In 1584, on this day in Delft, William the Silent (pictured) survived the weakest of attempts on his life by that miserable excuse for an assassin Balthasar Gérard. The incredibly inept Frenchman failed to get even one of his three pistol shots on target.
William the Silent LivesAs the main leader of the Dutch revolt against the Spanish, he would soon be recognized with an elevation to the traditional enobled title of Count of Holland. Still only fifty-one years old, he would live for a further decade, and the issue from his branch of the Orange-Nassau line would eventually pursue greater influence, perhaps even a kingship of a greater Holland that would draw other northern German Protestant state into a new European Great Power.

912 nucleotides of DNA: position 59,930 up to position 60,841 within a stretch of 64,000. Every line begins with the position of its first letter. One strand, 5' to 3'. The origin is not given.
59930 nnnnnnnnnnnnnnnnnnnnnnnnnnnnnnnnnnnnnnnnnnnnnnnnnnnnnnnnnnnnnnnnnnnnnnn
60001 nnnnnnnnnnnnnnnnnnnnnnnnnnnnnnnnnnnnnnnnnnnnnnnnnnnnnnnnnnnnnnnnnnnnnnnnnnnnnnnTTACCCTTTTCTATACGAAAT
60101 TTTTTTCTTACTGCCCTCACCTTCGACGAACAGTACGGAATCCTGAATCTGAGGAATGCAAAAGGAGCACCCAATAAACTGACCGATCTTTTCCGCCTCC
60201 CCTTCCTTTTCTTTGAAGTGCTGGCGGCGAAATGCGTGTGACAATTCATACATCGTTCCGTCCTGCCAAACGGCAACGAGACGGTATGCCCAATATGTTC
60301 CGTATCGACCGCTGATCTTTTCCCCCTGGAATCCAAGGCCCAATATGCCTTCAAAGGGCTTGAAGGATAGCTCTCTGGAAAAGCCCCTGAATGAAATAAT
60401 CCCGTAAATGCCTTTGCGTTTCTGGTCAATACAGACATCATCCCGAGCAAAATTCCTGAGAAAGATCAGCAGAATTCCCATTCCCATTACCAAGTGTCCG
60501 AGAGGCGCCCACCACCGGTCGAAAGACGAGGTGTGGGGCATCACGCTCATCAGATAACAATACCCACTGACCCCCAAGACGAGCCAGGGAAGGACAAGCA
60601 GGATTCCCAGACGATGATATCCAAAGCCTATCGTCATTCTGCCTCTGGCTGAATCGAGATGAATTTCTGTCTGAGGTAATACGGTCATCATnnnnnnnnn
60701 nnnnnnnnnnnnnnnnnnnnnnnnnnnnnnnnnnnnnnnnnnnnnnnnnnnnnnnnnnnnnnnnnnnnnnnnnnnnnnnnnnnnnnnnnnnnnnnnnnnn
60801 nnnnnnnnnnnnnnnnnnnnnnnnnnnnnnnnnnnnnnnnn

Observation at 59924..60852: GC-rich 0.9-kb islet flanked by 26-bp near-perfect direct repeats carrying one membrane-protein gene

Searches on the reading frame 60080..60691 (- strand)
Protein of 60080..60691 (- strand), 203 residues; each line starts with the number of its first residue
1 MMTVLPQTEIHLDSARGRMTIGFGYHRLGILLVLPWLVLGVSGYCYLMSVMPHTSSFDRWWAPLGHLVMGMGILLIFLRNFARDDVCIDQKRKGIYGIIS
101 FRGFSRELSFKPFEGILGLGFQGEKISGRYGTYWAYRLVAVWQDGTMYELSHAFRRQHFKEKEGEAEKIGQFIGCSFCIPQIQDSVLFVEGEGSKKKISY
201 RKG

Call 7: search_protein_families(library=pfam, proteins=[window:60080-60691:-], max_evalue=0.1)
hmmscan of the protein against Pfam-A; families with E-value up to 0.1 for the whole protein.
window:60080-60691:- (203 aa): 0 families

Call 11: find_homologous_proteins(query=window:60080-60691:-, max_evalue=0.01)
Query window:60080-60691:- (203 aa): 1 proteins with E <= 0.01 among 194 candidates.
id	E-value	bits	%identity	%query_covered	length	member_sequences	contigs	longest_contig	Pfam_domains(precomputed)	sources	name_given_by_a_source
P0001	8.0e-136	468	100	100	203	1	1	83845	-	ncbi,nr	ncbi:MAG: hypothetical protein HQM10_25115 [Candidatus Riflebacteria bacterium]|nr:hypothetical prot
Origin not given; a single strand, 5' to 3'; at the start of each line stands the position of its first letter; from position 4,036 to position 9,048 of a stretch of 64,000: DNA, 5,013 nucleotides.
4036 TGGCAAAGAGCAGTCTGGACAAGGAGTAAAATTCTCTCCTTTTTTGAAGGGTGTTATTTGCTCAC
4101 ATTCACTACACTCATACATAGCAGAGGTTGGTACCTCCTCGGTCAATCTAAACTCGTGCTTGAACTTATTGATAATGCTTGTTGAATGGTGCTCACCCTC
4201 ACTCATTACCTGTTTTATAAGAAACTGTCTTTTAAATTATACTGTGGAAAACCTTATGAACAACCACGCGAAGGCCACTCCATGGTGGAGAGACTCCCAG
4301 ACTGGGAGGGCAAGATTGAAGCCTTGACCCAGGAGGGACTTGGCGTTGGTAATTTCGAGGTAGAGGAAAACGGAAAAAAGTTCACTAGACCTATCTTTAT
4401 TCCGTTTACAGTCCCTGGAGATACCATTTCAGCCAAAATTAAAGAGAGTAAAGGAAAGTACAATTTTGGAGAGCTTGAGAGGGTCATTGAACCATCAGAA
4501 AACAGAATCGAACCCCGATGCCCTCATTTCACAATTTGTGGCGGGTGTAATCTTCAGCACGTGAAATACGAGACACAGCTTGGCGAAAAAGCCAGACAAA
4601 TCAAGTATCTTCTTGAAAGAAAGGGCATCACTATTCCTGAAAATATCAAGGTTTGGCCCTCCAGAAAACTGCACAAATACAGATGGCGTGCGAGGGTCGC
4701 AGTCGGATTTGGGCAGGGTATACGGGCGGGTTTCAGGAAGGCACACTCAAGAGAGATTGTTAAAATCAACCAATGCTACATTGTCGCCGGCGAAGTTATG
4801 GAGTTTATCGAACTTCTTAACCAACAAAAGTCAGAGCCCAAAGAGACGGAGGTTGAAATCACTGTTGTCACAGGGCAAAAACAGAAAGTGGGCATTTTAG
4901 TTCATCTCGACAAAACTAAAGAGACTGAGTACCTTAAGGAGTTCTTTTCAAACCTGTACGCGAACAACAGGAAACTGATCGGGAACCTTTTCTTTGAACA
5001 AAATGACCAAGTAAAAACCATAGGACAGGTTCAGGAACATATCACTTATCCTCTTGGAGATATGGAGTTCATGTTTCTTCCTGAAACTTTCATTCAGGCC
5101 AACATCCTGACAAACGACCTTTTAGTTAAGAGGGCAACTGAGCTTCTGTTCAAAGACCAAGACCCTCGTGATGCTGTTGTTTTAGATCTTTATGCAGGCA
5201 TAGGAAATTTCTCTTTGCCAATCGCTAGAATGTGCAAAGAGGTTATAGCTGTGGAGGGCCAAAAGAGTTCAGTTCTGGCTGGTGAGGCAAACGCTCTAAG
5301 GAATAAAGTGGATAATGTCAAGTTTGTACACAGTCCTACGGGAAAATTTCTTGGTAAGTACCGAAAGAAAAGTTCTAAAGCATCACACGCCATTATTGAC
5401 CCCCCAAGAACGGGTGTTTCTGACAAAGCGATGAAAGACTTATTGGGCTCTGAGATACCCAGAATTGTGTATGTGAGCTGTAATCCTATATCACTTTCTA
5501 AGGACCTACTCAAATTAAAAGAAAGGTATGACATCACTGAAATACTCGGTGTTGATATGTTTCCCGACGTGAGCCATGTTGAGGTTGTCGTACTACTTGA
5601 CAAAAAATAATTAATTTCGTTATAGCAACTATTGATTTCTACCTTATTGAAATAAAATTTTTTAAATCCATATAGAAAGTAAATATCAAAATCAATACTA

Gérard however would be tried, convicted, and gruesomely executed before the week was out. The magistrates decreed that the right hand of Gérard should be burned off with a red-hot iron, that his flesh should be torn from his bones with pincers in six different places, that he should be quartered and disembowelled alive, that his heart should be torn from his bosom and flung in his face, and that, finally, his head should be cut off.